Jul 5

East Asia Case Study Discussion with Mishcon de Reya

In April, David hosted a private breakfast meeting with Partners from Mishcon de Reya, using a case
study of an East Asian family to frame the discussion.

The case involved an example of a Singaporean based business family with a substantial local
enterprise that has generated the family wealth and an increasing number of foreign investments and family members residing abroad.

The family are considering thorny issues of succession, estate planning and wealth transfer. The case considered the challenges of appointing a member of the next generation to run the family business and another sibling seeking investment for their new business.

One of the younger siblings is moving to London and has a number of personal issues to address including a new partner and issues with their child in school.

The Mishcon team gave us the 360 degree view of all the issues:

Charlie Sosna - Charlie noted that UHNW clients with international investments often start by
saying they want to keep it simple, but there are many complex issues to grapple with. They need a
global approach to legacy based on their goals - the family dynamics are very important. Tensions can arise between siblings if appointing one member of the family to run the business. New marital partners entering the family shift the dynamic. The family might preemptively consider how the situation would play out in litigation.

For estate planning, there are many options to use trusts to avoid probate issues and liquidity issues
on the death of the patriarch. Asian families have a different dynamic to wealthy families in the
West, with more deference to the patriarch and respect for hierarchy. It can be a challenge for
professional trustees to prevent the settlor of the trust from overreaching, making the planning less

Peter Steen - Peter’s key objective in advising families is to mitigate risk. One of the key areas of
tension here is the succession of the family business from G1 to G2, particularly with concerns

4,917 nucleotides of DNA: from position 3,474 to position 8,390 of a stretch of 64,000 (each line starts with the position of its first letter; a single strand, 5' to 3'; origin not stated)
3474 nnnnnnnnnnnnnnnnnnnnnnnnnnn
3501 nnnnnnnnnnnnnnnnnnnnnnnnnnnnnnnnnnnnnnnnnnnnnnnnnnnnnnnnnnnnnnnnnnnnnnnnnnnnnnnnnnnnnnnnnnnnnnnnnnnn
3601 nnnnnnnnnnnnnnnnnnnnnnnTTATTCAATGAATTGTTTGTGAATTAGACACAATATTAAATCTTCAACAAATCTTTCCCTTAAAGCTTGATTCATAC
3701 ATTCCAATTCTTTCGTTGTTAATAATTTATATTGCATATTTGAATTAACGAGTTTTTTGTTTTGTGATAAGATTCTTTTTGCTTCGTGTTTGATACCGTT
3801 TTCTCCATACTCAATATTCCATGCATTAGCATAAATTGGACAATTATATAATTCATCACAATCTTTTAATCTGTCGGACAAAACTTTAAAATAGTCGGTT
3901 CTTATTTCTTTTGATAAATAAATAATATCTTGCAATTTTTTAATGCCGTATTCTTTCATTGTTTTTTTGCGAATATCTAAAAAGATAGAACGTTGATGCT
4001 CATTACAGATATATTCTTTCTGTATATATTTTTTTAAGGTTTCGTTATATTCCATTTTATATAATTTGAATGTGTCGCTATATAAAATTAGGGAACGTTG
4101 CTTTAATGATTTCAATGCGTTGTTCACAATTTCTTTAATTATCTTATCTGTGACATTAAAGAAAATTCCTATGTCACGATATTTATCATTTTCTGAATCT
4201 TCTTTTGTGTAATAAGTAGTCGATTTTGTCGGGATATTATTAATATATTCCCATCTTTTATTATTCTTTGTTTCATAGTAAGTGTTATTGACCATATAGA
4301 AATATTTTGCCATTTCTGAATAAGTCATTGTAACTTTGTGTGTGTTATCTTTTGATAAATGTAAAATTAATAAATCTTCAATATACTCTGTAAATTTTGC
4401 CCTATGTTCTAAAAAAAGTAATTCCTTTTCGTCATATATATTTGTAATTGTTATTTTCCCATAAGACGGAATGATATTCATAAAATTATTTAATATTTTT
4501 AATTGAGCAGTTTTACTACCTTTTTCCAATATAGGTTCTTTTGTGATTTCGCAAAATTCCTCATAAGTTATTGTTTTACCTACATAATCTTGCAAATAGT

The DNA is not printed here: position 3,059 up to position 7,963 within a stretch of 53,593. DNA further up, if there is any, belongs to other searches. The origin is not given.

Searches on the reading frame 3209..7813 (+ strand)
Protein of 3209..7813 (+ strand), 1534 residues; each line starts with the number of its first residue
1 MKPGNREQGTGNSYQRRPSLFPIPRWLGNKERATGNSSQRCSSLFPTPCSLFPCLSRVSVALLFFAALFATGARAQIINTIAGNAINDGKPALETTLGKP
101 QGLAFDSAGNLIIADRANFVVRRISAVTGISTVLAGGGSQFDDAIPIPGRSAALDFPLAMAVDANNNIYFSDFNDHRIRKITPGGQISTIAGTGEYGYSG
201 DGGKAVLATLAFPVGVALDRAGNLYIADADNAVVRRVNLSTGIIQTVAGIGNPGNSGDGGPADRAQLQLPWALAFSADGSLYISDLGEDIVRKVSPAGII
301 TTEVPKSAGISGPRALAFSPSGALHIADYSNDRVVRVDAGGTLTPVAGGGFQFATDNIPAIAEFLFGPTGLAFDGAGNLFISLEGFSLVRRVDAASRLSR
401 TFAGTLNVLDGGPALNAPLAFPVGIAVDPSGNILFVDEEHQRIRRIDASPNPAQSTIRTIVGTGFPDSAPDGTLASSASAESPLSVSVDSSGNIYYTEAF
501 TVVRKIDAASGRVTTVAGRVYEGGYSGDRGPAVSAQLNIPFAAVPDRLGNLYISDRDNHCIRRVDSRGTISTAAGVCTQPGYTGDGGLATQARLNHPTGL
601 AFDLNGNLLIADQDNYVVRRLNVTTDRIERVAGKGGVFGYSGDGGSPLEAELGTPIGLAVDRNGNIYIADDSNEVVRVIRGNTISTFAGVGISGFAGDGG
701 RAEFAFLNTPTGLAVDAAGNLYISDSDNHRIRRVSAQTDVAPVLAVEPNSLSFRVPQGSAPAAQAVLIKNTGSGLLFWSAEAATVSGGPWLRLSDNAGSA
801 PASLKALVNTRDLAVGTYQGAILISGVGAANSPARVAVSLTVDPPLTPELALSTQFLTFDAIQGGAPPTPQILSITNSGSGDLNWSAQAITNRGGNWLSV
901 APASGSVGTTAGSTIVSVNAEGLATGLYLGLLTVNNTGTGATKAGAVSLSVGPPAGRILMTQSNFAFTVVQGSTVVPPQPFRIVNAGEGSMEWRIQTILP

around the new martial partner and potentially seeding control of the business to her. In Asian
culture, the patriarch will not want to relinquish control. Succession planning and wealth transfer
plans will have to address these concerns and issues.

Janet Tobin - Janet focuses on corporate and commercial disputes for UHNW families and so
considered some of the factors here for the family member who has established her own newly
successful business. A dispute with the founding partner threatens to compromise their success.
Janet emphasised the importance of planning for all eventualities at the inception of the enterprise,
before issues arise.

Victoria Pigott - Victoria also focuses on commercial litigation and notes that disputes often arise between cousins in family businesses on transfer down the generations. Perhaps that is the right time to sell the family business? It needs careful consideration and communication within the family from an early stage. Removing a family member from the business is complicated, as you are still a family after all. Family Charters can help promote cohesion but it depends on the family dynamics and how the document is used.
Guests from the audience noted a number of features of the case that they recognised:
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● Nancy Chien said in 95% of structures, the Settlor has the Power of Investment, which can
create an issue where the settlor may be impulsive. What to do then? The trust must be
drafted very tightly as this is a significant area of risk for trustees. It is important to consider
what happens when the settlor passes away? The trustees need to think ahead after the
settlor passes away.

Ben Heaton notes that US connected children can be expatriated when under 18. It is
relevant to take advice and address early on in respect of expatriation.

Virginia Lee said building relationships with clients is difficult. It needs trust to make it
happen. It might take over 5 years to win the mandate to create a structure. Reviewing the
client’s family tree can throw up surprises including secret second families.

Do you want to host a breakfast meeting with us?
Email members@pcd.club to find out more...